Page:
August 31, 2011
If free-market advocates could resurrect a U.S. president to deal with today's problems, many would choose Grover Cleveland.
He understood economics — a rare commodity among presidents.
Even so-called conservatives who talk free market often deliver the opposite. Richard Nixon gave the nation wage and price controls. George W. Bush expanded the central planning of Medicare to include prescription drugs.
Contrast that with Cleveland. He vetoed hundreds of spending bills, refusing to succumb to political temptation whether it was wrapped in patriotism or sob stories.
After the Civil War, raids on the U.S. Treasury disguised as patriotism were routinely approved. For example, Union military veterans had become a powerful special interest group. Expenditures on their pensions increased about 500% over 20 years, Alyn Brodsky wrote in "Grover Cleveland: A Study in Character."
Who could say no to a patriotic veteran seeking a little additional compensation?
When Congress passed a bill granting pensions to veterans for injuries not caused by military service, he vetoed it.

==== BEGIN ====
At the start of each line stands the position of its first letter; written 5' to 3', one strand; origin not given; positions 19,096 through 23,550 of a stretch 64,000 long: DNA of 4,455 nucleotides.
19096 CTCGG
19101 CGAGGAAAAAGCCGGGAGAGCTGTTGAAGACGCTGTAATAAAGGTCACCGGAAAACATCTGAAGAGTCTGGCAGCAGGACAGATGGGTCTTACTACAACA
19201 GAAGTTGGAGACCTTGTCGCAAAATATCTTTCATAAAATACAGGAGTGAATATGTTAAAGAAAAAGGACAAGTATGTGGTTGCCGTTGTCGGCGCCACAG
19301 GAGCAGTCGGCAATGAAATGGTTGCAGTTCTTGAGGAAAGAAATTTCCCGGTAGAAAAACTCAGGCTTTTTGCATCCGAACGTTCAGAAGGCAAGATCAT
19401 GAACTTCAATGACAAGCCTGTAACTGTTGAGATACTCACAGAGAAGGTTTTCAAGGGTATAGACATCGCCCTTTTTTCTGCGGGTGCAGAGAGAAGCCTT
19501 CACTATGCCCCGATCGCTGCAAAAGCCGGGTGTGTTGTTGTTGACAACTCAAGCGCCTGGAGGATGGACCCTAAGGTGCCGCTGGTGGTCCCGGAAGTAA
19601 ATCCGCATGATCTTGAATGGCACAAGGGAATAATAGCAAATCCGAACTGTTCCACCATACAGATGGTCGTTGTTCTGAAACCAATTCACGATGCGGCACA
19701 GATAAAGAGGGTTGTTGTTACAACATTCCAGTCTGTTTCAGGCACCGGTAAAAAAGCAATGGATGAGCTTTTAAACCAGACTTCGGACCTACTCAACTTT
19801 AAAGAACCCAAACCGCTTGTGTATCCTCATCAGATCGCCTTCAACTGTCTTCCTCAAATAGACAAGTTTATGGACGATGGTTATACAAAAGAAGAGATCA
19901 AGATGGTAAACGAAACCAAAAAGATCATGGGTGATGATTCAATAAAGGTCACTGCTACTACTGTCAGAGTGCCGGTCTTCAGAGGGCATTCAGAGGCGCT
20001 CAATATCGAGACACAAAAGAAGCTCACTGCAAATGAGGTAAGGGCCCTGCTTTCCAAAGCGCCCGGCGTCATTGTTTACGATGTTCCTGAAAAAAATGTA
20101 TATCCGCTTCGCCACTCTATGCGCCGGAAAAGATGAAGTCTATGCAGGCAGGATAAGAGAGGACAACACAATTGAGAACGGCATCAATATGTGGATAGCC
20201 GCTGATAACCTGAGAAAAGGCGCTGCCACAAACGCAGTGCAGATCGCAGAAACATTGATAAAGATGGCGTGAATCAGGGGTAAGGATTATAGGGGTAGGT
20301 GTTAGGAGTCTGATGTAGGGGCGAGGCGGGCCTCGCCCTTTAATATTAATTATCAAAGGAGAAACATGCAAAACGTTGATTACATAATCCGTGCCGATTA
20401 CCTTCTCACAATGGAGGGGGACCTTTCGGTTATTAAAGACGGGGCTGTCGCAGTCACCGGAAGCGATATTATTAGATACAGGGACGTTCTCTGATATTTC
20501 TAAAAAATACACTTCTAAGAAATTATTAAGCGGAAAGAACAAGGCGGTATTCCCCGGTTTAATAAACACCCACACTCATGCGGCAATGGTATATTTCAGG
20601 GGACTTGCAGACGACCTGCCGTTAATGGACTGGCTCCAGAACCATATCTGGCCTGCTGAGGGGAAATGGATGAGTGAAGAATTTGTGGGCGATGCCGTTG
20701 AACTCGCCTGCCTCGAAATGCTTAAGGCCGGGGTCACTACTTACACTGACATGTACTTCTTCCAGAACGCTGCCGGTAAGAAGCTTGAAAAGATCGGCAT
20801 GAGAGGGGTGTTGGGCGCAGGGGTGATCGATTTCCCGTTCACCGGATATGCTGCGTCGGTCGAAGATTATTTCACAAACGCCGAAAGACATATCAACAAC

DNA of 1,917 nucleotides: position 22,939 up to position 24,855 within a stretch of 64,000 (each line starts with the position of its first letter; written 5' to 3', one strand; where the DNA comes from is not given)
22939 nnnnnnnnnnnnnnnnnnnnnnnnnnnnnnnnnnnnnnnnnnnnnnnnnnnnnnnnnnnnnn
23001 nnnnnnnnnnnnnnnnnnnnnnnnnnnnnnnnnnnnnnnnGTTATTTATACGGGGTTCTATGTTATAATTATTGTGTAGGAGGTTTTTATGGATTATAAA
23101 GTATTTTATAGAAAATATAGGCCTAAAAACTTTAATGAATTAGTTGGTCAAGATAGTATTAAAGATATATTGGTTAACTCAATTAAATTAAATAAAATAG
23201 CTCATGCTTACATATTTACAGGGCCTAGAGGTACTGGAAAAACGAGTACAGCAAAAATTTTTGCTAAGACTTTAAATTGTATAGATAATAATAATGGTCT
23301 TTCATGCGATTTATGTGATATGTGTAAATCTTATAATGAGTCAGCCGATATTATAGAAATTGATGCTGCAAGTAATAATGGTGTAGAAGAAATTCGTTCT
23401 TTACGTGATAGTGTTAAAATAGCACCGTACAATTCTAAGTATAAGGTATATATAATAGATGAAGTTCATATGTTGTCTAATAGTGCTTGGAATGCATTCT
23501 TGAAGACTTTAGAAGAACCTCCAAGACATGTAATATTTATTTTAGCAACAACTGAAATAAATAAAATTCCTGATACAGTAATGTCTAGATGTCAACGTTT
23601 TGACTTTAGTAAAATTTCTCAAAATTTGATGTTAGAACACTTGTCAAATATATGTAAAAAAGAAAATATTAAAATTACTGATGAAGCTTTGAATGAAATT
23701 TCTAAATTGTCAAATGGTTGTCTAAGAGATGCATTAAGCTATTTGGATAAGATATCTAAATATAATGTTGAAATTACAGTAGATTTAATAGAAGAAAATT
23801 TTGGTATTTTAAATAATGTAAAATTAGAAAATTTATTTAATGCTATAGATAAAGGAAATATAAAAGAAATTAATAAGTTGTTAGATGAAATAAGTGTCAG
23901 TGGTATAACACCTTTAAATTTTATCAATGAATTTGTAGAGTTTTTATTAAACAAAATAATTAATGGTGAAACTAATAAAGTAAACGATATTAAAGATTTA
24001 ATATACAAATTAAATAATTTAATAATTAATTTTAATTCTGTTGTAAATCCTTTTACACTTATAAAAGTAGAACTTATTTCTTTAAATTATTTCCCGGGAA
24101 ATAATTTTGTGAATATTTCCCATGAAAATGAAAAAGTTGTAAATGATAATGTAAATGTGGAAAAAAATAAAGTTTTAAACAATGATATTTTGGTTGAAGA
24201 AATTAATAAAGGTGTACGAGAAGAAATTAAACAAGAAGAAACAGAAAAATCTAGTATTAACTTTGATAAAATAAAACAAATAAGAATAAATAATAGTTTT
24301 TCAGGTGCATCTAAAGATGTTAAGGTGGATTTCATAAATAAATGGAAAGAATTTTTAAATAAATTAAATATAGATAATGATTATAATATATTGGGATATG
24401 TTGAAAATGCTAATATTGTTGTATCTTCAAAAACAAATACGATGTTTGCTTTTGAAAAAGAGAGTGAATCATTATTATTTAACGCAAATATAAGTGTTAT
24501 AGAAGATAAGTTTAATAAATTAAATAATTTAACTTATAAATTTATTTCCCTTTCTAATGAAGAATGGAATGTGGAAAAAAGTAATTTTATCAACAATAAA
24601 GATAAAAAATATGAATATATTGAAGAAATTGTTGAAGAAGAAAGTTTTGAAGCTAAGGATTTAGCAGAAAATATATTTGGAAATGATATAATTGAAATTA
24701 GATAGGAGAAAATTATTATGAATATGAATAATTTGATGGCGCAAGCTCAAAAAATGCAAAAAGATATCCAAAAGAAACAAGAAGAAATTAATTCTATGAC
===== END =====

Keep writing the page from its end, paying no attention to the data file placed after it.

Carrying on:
Another time, a drought ruined crops in Texas. So Congress passed legislation in 1887 to appropriate $10,000 — worth $237,000 today — to buy seed grain for farmers.
Who could say no to a hard-working American farmer seeking a smidgen of government help?
In his veto message, he wrote: "I can find no warrant for such an appropriation in the Constitution, and I do not believe that the power and duty of the general government ought to be extended to the relief of individual suffering."
He added, "The friendliness and charity of our countrymen can always be relied upon to relieve their fellow citizens in misfortune."
Man Of The People
Cleveland had an advantage that other presidents since have lacked — namely an electorate that had a better grip on Thomas Jefferson's concept of limited government.
"The Jeffersonian viewpoint was very prevalent in Cleveland's time, and it would not have been hard for him to educate himself in it," Thomas DiLorenzo, an economics professor at Loyola University Maryland, told IBD in an email.
Cleveland had another edge that many modern politicians lack: courage. He vetoed 414 bills during his eight years — 1885-89 and 1893-97 — in the White House, forcing Congress to curb its appetite for spending.
Cleveland, a Democrat, also rejected the Republicans' stance on foreign policy.
According to Brodsky, the GOP said "it was the nation's inherent right to colonize the continent westward and southward to its geographical limits, and then push ever westward across the waters."